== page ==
Ep 39 Finding your voice; the benefits of "write-ins"; most under-rated books; life advice from sponsored posts and author Charlotte Wood

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In Episode 39 of So you want to be a writer, the best Australian books you’ve never heard of, a transformative library, is ‘finding your voice’ laughable? Life advice from sponsored posts, an author reveals how she failed, the book Hades by Candice Fox, Writer in Residence Charlotte Wood, how to record phone interviews and much more!

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Show Notes

The Mubas: the best Australian books you’ve never heard of

From the Come Write In Stacks: A Transformative Library

Is ‘Finding Your Voice’ as a Writer Just Plain Laughable?

Life advice from sponsored posts

Hades by Candice Fox

Writer in Residence

CharlotteCharlotte Wood has been described as “one of the most intelligent and compassionate novelists in Australia” (The Age), and “one of our finest and most chameleonic writers” (The Australian).

Her latest work is a book of essays on cooking, Love & Hunger: Thoughts on the Gift of Food. Her last novel, Animal People, won the People’s Choice medal in the 2013 NSW Premier’s Literary Awards, was shortlisted for the 2013 Christina Stead Prize for Fiction and longlisted for the 2012 Miles Franklin Literary Award. Her earlier novels were also shortlisted for various prizes, including the Miles Franklin Award and regional Commonwealth Writers’ Prize. She is also editor of The Writer’s Room Interviews, a bimonthly digital magazine of conversations with Australian writers.

Charlotte writes an occasional blog at www.howtoshuckanoyster.com, lives in Sydney with her husband and is working on her fifth novel.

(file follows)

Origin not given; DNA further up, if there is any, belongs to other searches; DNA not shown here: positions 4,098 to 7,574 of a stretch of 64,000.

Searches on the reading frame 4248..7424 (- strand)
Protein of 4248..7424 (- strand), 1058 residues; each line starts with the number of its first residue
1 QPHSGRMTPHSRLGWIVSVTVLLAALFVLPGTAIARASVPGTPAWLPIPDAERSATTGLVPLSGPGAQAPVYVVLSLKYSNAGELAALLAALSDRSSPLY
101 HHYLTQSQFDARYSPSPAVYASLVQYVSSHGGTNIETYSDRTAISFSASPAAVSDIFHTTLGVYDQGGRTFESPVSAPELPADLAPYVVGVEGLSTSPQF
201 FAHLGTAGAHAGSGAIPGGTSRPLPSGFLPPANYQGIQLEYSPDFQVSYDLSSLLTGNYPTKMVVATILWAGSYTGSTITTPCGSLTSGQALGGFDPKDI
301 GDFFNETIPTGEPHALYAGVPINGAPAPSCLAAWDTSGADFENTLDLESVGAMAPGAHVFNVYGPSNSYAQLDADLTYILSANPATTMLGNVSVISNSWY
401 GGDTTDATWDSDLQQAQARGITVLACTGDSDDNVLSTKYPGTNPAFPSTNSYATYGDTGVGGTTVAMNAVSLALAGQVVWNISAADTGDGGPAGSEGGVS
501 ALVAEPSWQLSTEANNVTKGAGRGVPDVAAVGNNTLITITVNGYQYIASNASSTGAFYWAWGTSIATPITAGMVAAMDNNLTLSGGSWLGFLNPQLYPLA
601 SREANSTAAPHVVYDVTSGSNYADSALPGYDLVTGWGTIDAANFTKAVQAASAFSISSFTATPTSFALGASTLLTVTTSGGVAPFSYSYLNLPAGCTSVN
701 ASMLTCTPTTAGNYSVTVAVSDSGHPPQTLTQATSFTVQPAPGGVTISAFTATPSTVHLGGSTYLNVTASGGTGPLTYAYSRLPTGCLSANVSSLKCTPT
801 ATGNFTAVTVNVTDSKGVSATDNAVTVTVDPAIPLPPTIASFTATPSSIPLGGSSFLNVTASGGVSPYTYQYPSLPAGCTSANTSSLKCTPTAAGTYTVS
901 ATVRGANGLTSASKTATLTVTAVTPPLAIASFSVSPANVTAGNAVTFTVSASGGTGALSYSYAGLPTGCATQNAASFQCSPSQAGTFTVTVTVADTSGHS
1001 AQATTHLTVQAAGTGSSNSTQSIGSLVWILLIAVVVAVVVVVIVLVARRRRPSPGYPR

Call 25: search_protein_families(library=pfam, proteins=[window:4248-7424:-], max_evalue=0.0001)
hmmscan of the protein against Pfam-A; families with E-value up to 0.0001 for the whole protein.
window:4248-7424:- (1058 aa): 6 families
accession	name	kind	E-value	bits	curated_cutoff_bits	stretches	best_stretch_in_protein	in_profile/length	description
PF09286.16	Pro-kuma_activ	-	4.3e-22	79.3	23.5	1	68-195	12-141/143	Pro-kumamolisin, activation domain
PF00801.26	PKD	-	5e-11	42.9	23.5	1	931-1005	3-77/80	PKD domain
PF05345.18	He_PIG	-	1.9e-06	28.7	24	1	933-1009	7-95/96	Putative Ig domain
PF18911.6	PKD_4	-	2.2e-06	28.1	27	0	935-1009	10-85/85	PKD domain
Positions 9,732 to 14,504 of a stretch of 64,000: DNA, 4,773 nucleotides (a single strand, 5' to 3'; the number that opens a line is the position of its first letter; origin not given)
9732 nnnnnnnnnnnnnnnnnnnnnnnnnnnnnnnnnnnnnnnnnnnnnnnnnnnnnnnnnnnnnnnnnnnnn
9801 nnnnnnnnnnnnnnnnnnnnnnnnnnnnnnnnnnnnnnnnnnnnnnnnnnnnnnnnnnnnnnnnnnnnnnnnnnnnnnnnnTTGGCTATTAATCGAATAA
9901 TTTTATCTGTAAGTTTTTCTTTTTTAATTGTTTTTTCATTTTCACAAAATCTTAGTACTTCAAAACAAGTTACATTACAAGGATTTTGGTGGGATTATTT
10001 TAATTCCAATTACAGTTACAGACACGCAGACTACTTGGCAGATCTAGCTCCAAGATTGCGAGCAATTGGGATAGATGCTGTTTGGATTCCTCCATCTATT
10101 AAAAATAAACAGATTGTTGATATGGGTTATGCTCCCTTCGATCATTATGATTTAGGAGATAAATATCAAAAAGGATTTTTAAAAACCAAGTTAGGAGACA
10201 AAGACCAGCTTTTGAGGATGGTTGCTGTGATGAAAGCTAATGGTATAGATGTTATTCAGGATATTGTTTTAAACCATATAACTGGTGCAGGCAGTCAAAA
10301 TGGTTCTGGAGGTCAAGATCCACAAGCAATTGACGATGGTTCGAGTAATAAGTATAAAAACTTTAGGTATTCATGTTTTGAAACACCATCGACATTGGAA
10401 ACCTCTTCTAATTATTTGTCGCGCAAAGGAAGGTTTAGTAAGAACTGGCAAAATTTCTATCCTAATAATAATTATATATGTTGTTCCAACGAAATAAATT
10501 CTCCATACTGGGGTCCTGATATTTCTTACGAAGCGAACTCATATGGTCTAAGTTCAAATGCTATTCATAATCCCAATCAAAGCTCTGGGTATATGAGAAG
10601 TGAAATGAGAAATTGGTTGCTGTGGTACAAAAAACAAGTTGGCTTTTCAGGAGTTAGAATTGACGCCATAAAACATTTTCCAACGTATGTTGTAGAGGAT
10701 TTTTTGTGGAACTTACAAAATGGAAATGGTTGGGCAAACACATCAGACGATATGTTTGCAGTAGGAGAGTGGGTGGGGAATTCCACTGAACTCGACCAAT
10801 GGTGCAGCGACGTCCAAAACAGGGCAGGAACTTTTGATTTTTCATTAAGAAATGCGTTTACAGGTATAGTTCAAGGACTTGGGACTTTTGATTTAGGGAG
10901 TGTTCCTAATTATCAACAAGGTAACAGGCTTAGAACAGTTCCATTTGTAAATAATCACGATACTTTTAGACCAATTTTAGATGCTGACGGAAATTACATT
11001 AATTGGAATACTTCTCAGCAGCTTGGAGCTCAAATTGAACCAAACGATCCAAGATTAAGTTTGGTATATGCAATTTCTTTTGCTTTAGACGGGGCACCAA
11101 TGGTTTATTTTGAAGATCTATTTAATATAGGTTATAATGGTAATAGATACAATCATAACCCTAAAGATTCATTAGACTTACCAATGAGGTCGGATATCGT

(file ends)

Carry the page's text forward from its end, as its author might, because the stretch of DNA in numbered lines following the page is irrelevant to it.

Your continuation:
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Your hosts

Allison Tait
Valerie Khoo / Australian Writers’ Centre

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@valeriekhoo

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Transcript

Allison

Charlotte Wood has been described as one of the most intelligent and compassionate novelists in Australia. She writes fiction and non-fiction and has been short-listed and long-listed for several prestigious prizes, winning the People’s Choice Medal in the 2013 New South Wales Premiers Literary Awards for her last novel, Animal People. Charlotte has lectured in writing at various universities and has served as a judge for awards, a mentor and more.

She is currently working on her fifth novel and we have interrupted her to speak to her today. Welcome, Charlotte.

 

Charlotte

Hi Allison, thank you.

 

Allison

Let’s start at the beginning, I’m interested to know now that you’re writing your fifth novel if you remember writing your first novel, which was Pieces of a Girl, I believe. What made you do it?

 

Charlotte

What makes writers do it? That’s a huge question. I think I do remember it and it was very instinctive process that first time, which was kind of fantastic in some ways because you feel very free, but in other ways you don’t know what you’re doing at all. In other ways it’s kind of anxiety-provoking, because you don’t know what you’re doing.